The response to last Sunday’s recycled and rewritten post was so gratifying that I decided to do it again. This story was published on First Draft on October 15, 2009 and on my eponymous blog on January 5, 2009. The names have been changed to protect the guilty.
Here’s the set-up. When this was written, I owned and operated a small business in French Quarter with a prime location at Jackson Square. Having a business in the Quarter can be both very interesting and utterly appalling. This story fits the latter category:
I had a rather Dickensian afternoon in the Quarter yesterday. It was the best of times, it was the worst of times: yadda, yadda, yadda. The better bit was the absence of football redneckery, Crimson Tide style. Don’t get me wrong: most of the grownup Alabamians were charming and even civilized but the young’uns were barely housebroken or is that trailer broken? Whichever it was, I wanted to rub their noses in their mess, but they’re gone now. But that wasn’t even the worst of times…
The worst of times involved two episodes; neither of which had anything to do with Martin Chuzzlewit, which is a name I love saying. There were two stringy haired harridans who came into the shop reeking of tobacco and stale beer. As one of the most fanatical non-smokers this side of Joe Califano, I can always tell a heavy smoker: they tend to smell like an ashtray from the set of Mad Men.
If they weren’t awful enough, they were accompanied by 6 surly lads who ranged in age from 8 to 15. Initially, I was relieved that these blond suburban urchins stayed outside. Mrs. Fagin and her friend (Mrs. Jaryndice?) barraged me with banal questions, chattered incessantly, and were intensely annoying. The urchins stood glowering in the doorway. The oldest one who was, more or less, the Inartful Dodger of the lot began puffing smoke into the shop from the open door.
I walked over, told him to knock it off; before I closed the door, he flicked some ashes inside. In the immortal words of the sarcastic teevee slob Onslow:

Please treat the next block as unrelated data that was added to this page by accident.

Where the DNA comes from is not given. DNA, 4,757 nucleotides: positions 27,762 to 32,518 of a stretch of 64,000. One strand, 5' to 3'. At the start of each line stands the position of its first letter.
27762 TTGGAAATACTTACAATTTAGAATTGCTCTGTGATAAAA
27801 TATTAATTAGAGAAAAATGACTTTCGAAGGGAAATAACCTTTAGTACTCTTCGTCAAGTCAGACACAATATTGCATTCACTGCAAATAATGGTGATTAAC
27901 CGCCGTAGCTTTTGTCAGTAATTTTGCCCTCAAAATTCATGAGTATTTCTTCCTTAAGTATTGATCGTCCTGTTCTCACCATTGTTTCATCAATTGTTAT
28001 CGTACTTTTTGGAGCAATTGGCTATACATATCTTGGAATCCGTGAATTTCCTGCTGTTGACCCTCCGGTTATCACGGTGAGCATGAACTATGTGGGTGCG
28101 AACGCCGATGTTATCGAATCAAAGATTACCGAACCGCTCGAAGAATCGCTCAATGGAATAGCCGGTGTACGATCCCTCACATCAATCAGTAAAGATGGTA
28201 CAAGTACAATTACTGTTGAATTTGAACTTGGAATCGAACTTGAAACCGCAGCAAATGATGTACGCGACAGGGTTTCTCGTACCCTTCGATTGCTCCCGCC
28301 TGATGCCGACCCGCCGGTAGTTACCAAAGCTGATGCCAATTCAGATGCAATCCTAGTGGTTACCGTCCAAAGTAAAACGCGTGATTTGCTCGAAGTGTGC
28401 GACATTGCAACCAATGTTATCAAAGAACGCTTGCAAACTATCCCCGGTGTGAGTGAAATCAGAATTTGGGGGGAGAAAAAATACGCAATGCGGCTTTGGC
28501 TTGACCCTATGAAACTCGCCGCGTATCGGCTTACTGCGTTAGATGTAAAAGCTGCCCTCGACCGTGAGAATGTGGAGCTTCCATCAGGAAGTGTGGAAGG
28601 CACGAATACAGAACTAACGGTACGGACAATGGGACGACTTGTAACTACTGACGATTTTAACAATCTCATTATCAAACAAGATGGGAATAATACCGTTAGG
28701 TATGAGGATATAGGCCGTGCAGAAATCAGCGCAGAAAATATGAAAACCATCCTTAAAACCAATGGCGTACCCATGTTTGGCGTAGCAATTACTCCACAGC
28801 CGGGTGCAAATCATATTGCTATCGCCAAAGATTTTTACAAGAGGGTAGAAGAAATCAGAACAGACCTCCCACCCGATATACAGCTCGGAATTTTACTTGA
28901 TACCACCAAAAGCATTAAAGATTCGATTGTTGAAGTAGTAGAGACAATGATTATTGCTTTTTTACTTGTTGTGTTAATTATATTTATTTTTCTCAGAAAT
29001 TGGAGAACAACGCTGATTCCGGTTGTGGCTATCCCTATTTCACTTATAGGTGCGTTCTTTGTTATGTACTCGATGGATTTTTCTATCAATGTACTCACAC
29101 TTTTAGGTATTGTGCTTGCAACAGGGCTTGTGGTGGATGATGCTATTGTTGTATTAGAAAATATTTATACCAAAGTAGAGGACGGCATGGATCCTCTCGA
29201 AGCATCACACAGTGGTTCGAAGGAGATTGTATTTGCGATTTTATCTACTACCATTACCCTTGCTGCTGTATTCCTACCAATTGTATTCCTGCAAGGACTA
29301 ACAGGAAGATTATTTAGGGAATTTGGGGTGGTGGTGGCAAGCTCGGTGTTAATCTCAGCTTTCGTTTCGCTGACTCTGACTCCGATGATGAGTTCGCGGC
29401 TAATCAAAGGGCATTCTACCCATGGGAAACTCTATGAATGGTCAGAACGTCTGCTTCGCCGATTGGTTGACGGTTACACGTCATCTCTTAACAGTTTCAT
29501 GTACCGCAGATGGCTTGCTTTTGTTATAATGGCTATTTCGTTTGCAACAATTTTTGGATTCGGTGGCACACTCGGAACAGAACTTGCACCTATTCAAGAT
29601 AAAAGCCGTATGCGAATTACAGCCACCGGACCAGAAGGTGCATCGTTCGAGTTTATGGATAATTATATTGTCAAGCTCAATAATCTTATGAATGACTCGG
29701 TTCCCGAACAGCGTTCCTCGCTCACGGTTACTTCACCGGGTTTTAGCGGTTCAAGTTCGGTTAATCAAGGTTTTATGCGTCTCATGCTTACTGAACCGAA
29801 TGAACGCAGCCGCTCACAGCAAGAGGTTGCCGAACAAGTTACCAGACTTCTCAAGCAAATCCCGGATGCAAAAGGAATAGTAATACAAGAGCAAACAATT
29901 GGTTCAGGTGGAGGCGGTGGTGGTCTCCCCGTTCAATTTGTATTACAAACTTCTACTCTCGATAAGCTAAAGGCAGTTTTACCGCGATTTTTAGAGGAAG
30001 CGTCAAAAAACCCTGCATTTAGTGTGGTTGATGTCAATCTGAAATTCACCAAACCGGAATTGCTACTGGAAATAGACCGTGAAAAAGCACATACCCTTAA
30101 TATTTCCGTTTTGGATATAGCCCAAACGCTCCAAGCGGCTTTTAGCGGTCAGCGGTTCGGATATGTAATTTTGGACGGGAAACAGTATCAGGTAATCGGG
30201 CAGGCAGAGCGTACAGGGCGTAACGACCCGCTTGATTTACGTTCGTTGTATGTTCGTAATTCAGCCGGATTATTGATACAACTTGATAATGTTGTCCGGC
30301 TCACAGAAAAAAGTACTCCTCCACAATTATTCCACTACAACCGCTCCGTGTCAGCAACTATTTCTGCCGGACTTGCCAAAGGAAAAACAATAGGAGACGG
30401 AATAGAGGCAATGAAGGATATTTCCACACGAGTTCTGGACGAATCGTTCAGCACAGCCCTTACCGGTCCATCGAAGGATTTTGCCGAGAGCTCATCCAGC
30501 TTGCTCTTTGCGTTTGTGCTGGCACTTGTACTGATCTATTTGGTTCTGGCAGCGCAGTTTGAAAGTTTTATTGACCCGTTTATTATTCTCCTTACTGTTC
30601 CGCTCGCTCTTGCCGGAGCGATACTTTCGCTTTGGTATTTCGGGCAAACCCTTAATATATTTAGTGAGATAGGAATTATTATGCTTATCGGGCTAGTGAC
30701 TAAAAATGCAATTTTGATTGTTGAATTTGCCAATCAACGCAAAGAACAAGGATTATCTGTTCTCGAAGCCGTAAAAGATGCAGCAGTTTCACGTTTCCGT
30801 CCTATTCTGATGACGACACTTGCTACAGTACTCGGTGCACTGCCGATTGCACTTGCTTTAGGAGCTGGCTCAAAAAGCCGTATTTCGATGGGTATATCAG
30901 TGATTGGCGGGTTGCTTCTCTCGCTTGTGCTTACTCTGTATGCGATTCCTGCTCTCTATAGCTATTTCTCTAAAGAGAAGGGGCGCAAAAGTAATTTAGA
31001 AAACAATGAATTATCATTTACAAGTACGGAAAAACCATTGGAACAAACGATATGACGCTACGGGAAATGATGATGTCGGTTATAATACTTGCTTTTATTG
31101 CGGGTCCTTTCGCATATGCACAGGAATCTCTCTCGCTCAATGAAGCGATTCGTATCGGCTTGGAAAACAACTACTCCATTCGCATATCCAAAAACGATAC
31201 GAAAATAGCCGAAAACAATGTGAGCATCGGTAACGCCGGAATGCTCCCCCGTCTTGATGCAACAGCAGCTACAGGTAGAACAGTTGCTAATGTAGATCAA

Since the door was shut, the head urchin and his sidekick naturally leaned against it while the others played “let’s leave our fingerprints on the windows.”
At least dusting for prints will be easy if something goes awry or if I start craving rye bread…
The spell was broken by a nice woman from New York who was willing to run the urchin gauntlet and entered shaking her head. Mrs. Fagin and her friend exited stage right. The new customer looked at me and said: “What kind of mother lets her son blow smoke in people’s faces? I know, a bad one.”
The tension was broken and I guffawed loudly like Dangerblond or even worse Maitri who has a laugh that’s almost as loud as a Ramones concert. Alas, I’m unable to reach the sonic level of Liprap’s cackle, which is loud enough to break glass…
(Note: The names mentioned are three of my OG NOLA blogger friends; one of whose blog is no longer online.)
My (Oliver) twisted adventures were not over. I went around the corner to the drug store to get a snack. I was relieved that Vincent the surly guy with elaborate dreadlocks wasn’t working the register. I’d had enough of surly yoots for one day.
The girl working the register is as sweet as molasses and twice as slow but, hey, she’s pleasant and doesn’t do surly. As I stood in line, I felt a hand graze my back pocket. It was-you guessed it-an urchin of the street entertainer variety trying to boost my wallet. I almost went Bill Sikes on his ass but decided instead to lightly elbow the little bugger. I told him that if he did that again I’d elbow him where it would *really* hurt.
To my surprise, the store manager asked the urchin for ID, which was, even more surprisingly, produced. The manager made a copy, returned the urchinoid ID and told him he was banned from the store. It warmed the cockles of my heart whatever the hell they are. Hmm, I wonder if Bill Sikes had cockles? I guess not: a heart is required.
Above is a picture of my favorite cinematic Bill Sikes: Robert Newton in David Lean’s Oliver Twist. Newton is all snarling menace and gives the best performance in the film. Alec Guinness’ turn as Fagin is too Shylocky (they forgot to tell him that ham isn’t kosher, apparently) for my taste and pales in comparison to his performance as Herbert Pocket in Lean’s Great Expectations, which is on my all-time top twenty film list. Speaking of Fagins and pockets (picked and otherwise) here’s Ron Moody from Oliver with the last word: